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Publication numberUS2139039 A
Publication typeGrant
Publication dateDec 6, 1938
Filing dateNov 21, 1936
Priority dateNov 21, 1936
Publication numberUS 2139039 A, US 2139039A, US-A-2139039, US2139039 A, US2139039A
InventorsSalfisberg Leroy L
Original AssigneeIvers Lee Co
Export CitationBiBTeX, EndNote, RefMan
External Links: USPTO, USPTO Assignment, Espacenet
Forming and filling bags
US 2139039 A
Abstract  available in
Images(1)
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Claims  available in
Description  (OCR text may contain errors)

1938- L. L. SALFISBERG} 2,139,039

FORMING AND FILLING BAGS Filed Nov. 21, 1956 ifi l E L M a a PW W1 I 2 El r! 21 g ax A TTORNEY.

Patented Dec. s, 1938 UNITED STAT PATENT OFFICE I mama AND summonses Leroy L. Salflsbet, South Orange, N. 1., minor to Ivers-Iiee Company, Newark poration of Delaware N. 1., a cor- Application November 21, 1938,'Berlal No. 112,113 6 Claims. (01. 93-3) A further object of the invention comprisesproviding an automatic system and method for fabricating plural bags in contiguous chain formation.

A still further object of the invention comprises providing a system for feeding heat sealable packaging material to form multiple bag formations in transversely and longitudinally extending rows.

A still further object comprises providing an automatic bag making, filling and sealing machine for producing individual commodity containing bags. v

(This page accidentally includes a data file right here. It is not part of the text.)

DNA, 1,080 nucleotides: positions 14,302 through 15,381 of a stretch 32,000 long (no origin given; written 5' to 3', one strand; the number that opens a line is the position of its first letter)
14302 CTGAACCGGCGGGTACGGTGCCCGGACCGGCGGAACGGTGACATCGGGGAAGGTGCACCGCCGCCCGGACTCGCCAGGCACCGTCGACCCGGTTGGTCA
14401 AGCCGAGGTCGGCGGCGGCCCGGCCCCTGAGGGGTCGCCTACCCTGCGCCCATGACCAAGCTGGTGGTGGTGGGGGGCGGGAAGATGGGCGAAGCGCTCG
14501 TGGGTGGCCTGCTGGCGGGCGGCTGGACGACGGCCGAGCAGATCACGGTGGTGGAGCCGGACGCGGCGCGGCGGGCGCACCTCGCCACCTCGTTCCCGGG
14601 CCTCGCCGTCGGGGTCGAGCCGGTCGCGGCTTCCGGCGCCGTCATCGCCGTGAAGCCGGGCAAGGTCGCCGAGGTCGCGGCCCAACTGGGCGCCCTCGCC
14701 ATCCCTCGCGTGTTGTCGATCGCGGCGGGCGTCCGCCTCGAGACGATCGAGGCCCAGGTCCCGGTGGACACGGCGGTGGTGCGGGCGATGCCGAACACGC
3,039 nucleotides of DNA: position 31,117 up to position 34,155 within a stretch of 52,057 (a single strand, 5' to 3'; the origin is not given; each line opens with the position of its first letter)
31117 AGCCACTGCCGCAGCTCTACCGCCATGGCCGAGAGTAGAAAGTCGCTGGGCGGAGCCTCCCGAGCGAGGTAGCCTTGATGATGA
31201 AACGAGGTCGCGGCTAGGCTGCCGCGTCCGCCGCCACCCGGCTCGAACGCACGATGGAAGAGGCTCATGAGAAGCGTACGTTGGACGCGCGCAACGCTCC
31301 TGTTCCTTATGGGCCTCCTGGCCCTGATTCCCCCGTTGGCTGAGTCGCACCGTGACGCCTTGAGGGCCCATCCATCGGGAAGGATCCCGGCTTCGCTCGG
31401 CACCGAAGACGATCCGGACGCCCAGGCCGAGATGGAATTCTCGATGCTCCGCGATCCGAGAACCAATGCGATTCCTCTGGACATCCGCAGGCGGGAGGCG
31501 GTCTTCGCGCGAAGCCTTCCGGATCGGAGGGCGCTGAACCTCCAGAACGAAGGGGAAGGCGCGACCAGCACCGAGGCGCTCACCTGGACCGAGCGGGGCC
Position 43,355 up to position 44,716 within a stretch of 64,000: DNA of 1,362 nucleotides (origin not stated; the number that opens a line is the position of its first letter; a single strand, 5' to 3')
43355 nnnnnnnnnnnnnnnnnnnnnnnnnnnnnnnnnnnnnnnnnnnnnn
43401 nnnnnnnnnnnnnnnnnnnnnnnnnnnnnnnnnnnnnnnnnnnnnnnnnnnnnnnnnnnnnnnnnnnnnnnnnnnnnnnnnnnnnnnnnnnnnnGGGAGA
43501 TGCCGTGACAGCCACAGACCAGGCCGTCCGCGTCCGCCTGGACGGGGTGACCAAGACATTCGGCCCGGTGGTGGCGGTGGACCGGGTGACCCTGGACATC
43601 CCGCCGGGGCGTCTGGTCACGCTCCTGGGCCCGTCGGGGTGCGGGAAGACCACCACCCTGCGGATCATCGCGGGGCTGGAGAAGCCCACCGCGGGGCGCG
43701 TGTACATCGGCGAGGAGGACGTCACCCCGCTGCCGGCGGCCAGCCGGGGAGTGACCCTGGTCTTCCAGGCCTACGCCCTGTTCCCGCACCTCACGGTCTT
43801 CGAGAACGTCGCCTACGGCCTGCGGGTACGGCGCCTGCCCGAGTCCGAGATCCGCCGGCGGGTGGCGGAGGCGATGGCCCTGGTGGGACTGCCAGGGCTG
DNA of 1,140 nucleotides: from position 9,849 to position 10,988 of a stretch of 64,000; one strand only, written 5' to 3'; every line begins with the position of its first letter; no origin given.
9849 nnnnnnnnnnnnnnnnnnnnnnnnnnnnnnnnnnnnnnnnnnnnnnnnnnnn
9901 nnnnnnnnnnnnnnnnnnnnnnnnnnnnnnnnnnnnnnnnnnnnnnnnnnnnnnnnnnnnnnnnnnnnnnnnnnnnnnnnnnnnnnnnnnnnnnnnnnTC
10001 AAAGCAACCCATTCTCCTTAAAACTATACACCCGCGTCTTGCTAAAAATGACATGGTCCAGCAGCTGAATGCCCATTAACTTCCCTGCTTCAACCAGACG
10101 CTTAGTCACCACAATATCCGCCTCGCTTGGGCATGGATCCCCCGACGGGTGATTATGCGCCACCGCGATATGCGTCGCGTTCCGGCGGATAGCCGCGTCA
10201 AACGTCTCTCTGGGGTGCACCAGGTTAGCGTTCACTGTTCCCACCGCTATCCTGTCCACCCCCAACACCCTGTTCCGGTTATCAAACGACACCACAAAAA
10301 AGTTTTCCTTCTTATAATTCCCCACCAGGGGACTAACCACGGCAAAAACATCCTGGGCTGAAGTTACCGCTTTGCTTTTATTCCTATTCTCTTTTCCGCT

These and other objects will be apparent from the following, reference being had to the accompanying drawing in which like reference numerals designate corresponding parts and in which:

Fig. 1 is a top plan view of one embodiment of the bag fabricating system of the invention;

Fig. 2 is a side view of the representation of Fig. 1;

Fig. 3 is a view of a bag fabrication in accordance with the invention; and

Fig. 4 is an end view of the fabrication depicted in Fig. 3.

The invention contemplates providing a system for feeding strip-like packaging material, such as transparent regenerated cellulose with a thermoplastic coating thereon, through apparatus for forming, filling and sealing plural bag formations. In accordance with the invention, the strip of packaging material is folded and sealed to produce parallel rows of bag formations which are subsequently filled with the desired commodity. The parallel rows of filled bags are then sealed and separated to produce independent chain bag formations. These chainbag formations may be individually packed for subsequent individual separation and use of the enclosed commodities.

Referring to the drawing in detail, a roll of packaging material I is fed over idler rollers 2. The packaging material I is preferably of transparent regenerated cellulose having a thermoplastic coating on the upper or outer surface thereof, although other scalable materials may be used in accordance with the invention. The

packaging material is fed over folding shoe 3 and between folding rollers 4 so that opposed portions I and 6 of the packaging material are folded around the upper surface of the shoe 3 so that the edges thereof meet along a longitudinally extending line in the center of the shoe 3.